The latest monument to Nelson Mandela, unveiled on South Africa’s Cape Town waterfront last week, has been roundly criticized by the Atlantic‘s CityLab. The work of local artist Michael Elion, the statue is meant to honor the late South African president, but takes the form of a puzzling pair of giant stainless steel Ray-Ban Wayfarers sunglasses.
It remains unclear how anyone in a position of authority deemed the sunglasses to be an appropriate tribute to the beloved activist and politician who helped end South African apartheid. It was considered a huge affront to Mandela’s legacy that a pair of artists had inserted a minuscule rabbit figurine inside the ear of a 30-foot-tall statue of the late leader unveiled in Pretoria earlier this year. (The bunny was meant to signify the speed with which the artists had completed the commission, and to serve as a signature of sorts.) A government spokesperson told the BBC that “we don’t think it’s appropriate, because Nelson Mandela never had a rabbit in his ear,” and the offending sculpture was subsequently removed (see “South Africa Has Removed Rabbit From Nelson Mandela Sculpture’s Ear“).
Overlooking the Atlantic Ocean, the new memorial, titled Perceiving Freedom, stares out at Robben Island, home to the prison where Mandela was incarcerated for nearly three decades. It is meant to draw a connection to Mandela’s time behind bars. As per a statement from Elion, the sculpture “links us to the mind of a man whose incredible capacity to transcend enduring physical hardship, with unwavering mental fortitude and dignity, transformed the consciousness of an entire country.”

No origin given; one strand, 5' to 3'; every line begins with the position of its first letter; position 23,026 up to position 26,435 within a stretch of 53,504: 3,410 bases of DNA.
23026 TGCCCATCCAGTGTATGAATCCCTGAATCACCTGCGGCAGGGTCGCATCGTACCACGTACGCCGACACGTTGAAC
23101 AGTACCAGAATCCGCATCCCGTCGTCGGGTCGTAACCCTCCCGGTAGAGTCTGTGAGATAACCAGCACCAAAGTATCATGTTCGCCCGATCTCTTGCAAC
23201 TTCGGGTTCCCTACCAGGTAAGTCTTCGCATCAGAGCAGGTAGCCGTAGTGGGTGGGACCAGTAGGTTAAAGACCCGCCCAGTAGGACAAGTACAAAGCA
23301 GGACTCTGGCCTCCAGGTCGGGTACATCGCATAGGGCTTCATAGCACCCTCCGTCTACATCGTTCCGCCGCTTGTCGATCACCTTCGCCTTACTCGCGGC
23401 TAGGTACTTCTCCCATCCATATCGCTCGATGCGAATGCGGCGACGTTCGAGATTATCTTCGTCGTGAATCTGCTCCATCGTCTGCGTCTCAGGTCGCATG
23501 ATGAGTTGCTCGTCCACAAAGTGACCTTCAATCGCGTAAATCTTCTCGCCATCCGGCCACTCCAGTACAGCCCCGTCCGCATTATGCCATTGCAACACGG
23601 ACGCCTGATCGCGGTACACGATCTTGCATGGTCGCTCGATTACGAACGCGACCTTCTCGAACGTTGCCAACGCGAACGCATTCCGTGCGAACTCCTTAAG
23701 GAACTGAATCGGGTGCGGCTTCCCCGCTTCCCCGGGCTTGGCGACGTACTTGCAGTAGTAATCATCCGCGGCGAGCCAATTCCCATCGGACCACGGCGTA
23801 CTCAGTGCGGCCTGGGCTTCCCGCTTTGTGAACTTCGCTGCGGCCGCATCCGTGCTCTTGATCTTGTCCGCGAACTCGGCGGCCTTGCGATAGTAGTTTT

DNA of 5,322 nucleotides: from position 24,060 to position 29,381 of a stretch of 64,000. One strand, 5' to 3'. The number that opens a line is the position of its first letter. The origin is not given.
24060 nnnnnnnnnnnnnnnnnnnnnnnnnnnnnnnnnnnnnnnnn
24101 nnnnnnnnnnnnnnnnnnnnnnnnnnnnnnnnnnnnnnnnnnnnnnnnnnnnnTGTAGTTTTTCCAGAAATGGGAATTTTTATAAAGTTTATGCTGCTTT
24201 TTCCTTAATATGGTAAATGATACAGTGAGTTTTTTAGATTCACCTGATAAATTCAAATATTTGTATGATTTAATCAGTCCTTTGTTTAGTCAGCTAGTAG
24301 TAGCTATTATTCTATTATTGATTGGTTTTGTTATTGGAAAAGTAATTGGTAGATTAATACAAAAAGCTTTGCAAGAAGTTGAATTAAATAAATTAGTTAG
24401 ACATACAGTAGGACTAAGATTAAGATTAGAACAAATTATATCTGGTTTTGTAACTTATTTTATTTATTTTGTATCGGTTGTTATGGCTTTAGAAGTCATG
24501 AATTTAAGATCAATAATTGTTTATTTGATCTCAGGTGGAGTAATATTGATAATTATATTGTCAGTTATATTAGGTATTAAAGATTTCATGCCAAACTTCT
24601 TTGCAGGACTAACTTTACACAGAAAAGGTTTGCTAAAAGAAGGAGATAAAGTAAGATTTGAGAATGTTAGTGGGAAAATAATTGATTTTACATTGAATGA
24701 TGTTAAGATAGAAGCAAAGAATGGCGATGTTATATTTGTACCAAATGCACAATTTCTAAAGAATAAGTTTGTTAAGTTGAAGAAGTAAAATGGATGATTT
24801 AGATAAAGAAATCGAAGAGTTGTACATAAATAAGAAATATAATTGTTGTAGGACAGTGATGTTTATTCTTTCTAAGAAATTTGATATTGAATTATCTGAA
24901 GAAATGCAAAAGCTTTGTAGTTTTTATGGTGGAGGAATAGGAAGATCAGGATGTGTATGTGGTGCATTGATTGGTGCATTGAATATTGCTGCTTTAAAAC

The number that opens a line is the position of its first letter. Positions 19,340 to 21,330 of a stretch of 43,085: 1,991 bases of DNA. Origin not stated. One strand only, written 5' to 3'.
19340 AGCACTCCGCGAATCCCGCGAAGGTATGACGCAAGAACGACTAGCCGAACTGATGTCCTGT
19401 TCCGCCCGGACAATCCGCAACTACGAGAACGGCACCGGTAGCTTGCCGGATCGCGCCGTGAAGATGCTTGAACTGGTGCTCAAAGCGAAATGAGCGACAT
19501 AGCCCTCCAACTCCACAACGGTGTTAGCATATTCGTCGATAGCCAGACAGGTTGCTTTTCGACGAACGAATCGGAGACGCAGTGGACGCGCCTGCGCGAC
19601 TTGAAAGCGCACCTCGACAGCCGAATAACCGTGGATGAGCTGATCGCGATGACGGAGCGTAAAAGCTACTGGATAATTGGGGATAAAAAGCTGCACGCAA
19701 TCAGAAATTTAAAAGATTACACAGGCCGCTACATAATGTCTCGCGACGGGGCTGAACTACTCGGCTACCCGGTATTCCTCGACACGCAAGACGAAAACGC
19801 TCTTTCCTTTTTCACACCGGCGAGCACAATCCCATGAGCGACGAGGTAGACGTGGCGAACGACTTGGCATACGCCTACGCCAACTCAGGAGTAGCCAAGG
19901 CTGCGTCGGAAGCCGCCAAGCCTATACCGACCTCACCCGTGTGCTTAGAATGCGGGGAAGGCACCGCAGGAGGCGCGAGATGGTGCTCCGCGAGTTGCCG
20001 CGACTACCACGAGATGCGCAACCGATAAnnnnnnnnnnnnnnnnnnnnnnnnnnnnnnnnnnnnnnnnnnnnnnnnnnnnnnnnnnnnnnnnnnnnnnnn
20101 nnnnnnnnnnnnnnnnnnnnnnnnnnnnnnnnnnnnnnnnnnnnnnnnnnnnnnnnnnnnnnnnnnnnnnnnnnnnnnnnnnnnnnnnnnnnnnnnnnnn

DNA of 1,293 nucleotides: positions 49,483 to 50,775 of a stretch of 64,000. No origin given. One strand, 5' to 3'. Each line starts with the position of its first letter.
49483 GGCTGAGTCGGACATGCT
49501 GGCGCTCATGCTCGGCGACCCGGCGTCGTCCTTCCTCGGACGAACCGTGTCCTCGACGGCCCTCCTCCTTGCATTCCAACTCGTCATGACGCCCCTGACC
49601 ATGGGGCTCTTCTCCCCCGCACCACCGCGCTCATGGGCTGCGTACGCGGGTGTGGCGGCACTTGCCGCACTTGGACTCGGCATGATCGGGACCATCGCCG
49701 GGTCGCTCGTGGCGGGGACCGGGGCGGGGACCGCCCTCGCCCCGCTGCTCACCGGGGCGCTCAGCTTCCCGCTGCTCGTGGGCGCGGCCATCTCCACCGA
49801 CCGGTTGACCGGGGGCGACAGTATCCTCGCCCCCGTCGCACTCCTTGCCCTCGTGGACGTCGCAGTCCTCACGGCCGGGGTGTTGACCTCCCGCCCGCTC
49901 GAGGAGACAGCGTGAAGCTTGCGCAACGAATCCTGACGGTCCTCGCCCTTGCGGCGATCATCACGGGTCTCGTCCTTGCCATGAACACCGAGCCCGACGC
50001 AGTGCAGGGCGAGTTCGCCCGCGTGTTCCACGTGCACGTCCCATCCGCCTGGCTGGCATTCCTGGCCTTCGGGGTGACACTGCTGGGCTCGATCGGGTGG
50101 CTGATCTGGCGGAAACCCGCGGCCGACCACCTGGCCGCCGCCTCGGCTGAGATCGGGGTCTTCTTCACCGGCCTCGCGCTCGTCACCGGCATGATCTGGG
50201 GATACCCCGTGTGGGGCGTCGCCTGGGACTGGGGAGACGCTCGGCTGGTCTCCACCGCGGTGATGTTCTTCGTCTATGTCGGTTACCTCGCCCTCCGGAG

That’s an admirable goal, but the sunglasses seem like a strange symbol for the man—though Mandela, like most human beings, was known to occasionally throw on a pair of shades, he is hardly identified by the utilitarian fashion accessory. Moreover, Mandela’s eyesight was irreparably damaged by sun and wind during his incarceration. According to Elion, the sunglasses’ clear shades “symbolize the invisible barriers and prejudices that exist in our perceptions and shape the way we view the world.”
As if the sunglasses weren’t an odd enough choice on their own, Swiss sculptor Marc Moser has already created Sea Pink, a near-identical piece of rose-colored glasses that debuted at the 2011 Sculpture by the Sea exhibition in Aarhus, Denmark.
Calling the Elion sculpture an example of crass commercialism and consumerism, critics have noted that the sculpture’s unveiling conveniently coincides with the beginnings of the South African summer—all the better to help Ray-Ban sell sunglasses?Follow artnet News on Facebook.